7 Blunders That Shorten The Life Of Your Car Tyres


The foundation of any vehicle is its tyres. Since tyres are the only parts in contact with the surface, they help you get the most out of your car. In addition, buying car tyres is an expensive investment and not something everyone can afford to make every month.

Considering that, you must give equal consideration to its longevity and maintenance. For it, we first need to understand a few leading factors that affect a car tyre’s life. That being said, let’s look at seven common things that can cause tyre damage. Read on below:

Practices Damaging Your Car Tyres

Multiple factors can cause tyre damage. Sometimes, even the drivers may not be aware that their vehicle has a damaged tyre. And sometimes, the damage may not have been caused by driver’s fault but rather by weather or road conditions. In light of that, the most common habits damaging your tyres are listed below:

  • Driving At High Speeds

How you drive your car can majorly affect your tread life. By driving your vehicle at high speeds often, you are preparing your tyres for potential damage. When cars go at high speeds, tyres quickly heat up. This sudden heat can lead to a blowout, air loss, or even accidents.

Additionally, if a car runs at high speed and encounters a bump or pothole, in that case, the tyre is more likely to incur damage on a bigger level than if the vehicle were moving slowly.

  • Over/Under-Inflated Tyres

Another common cause of tyre damage is improper inflation. Under and overinflated tyres make improper road contact. For instance, when a tyre is underinflated, too much of its surface area contacts the road, increasing friction. Increased friction can heat the tyres, resulting in blowouts, tread loss, and premature wear.

Over-inflation, on the other hand, reduces the grip on the road while also causing premature wear and tear and increasing the bumpiness experienced on the road.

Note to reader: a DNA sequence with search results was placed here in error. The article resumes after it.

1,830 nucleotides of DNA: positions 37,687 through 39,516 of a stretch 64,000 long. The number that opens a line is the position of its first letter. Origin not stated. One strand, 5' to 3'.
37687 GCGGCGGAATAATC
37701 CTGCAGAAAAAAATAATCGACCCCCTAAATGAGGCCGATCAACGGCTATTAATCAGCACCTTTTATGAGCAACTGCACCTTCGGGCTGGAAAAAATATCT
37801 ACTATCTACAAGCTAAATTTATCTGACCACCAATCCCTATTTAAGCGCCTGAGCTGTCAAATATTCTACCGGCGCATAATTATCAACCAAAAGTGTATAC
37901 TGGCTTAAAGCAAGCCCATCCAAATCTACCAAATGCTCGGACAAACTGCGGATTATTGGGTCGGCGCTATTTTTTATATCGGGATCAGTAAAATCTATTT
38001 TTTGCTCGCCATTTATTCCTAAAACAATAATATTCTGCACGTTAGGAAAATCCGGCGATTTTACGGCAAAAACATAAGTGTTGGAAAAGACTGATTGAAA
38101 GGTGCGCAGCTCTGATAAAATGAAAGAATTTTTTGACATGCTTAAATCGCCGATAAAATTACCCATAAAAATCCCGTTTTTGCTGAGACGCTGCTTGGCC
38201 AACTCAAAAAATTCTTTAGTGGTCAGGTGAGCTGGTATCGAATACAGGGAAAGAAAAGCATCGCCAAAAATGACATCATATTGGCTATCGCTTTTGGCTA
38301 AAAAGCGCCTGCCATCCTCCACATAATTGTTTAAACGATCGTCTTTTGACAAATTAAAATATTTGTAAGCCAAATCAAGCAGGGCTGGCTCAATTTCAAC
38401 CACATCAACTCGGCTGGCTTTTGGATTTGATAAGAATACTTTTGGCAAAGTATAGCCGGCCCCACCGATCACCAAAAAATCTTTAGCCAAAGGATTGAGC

To avoid this, determine your vehicle’s recommended PSI by looking at the manufacturer’s recommended tyre pressure in the owner’s manual. This is the pressure level you should try to keep your tyres to enjoy a smooth ride.

  • Overloading The Car

Carrying too much weight on your vehicle while driving is another easy way to damage your tyres. All tyres have a weight limit rating, and exceeding this weight means your tyres will experience more friction than normal. When there’s more friction, you’ll lose some tyre rubber to the road as it wears off quickly.

But, if you carry heavy loads frequently, you may want to consider opting for premium tyres to tackle the extra weight.

  • Harsh Cornering And Sharp Braking

While punching the accelerator, sharp steering, and harsh braking may seem fun, it severely damages your tyres. Taking corners too fast or decelerating suddenly creates intense friction and overheats the tyres. Over time, this stress takes the tread off your tyres. So, unless you don’t want to replace your tyres too often, make a habit of braking and taking turns slowly.

  • Not Rotating Your Tyres

Tyre rotation is swapping tyres positions at regular intervals, so they wear evenly and regularly. For instance, front and rear-wheel-drive car tyres wear out more since they maintain steering and direction. However, if you have an All-Wheel-Drive vehicle (AWD), don’t let that trick you into thinking you don’t need to rotate your tyres. Apart from manufacturer recommendations, it’s advisable to rotate your tyres every 5,000 to 6,000 miles, regardless of whether you see wear.

Not rotating your tyres creates an imbalance among the four tyres and affects your handling. And, at a certain point, unrotated tyres wear so much in specific areas that they are at risk of leaking or blowout.

  • Improper Alignment

Misalignment is another common cause of tyre damage. Factors like hitting a pothole, driving against a pavement, or excessive steering can make your car’s alignment go haywire.

Uneven tyre wear can result from driving a car with incorrect wheel alignment. If the issue isn’t resolved soon enough, the tyres could wear out prematurely, making them unsafe. However, a mechanic can easily fix this to eliminate the problem and help your tyres last longer.

  • Driving On Uneven Surfaces

Not only how, but what surfaces you drive your car on equally impacts your tyre health. For instance, driving haphazardly on uneven surfaces such as unpaved, rocky, and muddy roads is fine for off-road tyres as they are designed to handle these terrains, but the standard tyres found on cars, small trucks, and SUVs aren’t.

Therefore, if possible, you should drive slowly and cautiously on such surfaces and avoid obstacles and road debris.

Final Say

Even while you can’t completely stop tyre wear, you can keep away from the driving practices that intensify it. A little care from your side and the use of high-quality tyres like Michelin would make your tyres last much longer than anticipated while keeping everyone safe on board.

Looking to purchase a set of quality tyres, but don’t know where to look? Then consider getting in touch with automotive traders like Central Trading Company – your one-stop shop for all your automotive needs. Order today!


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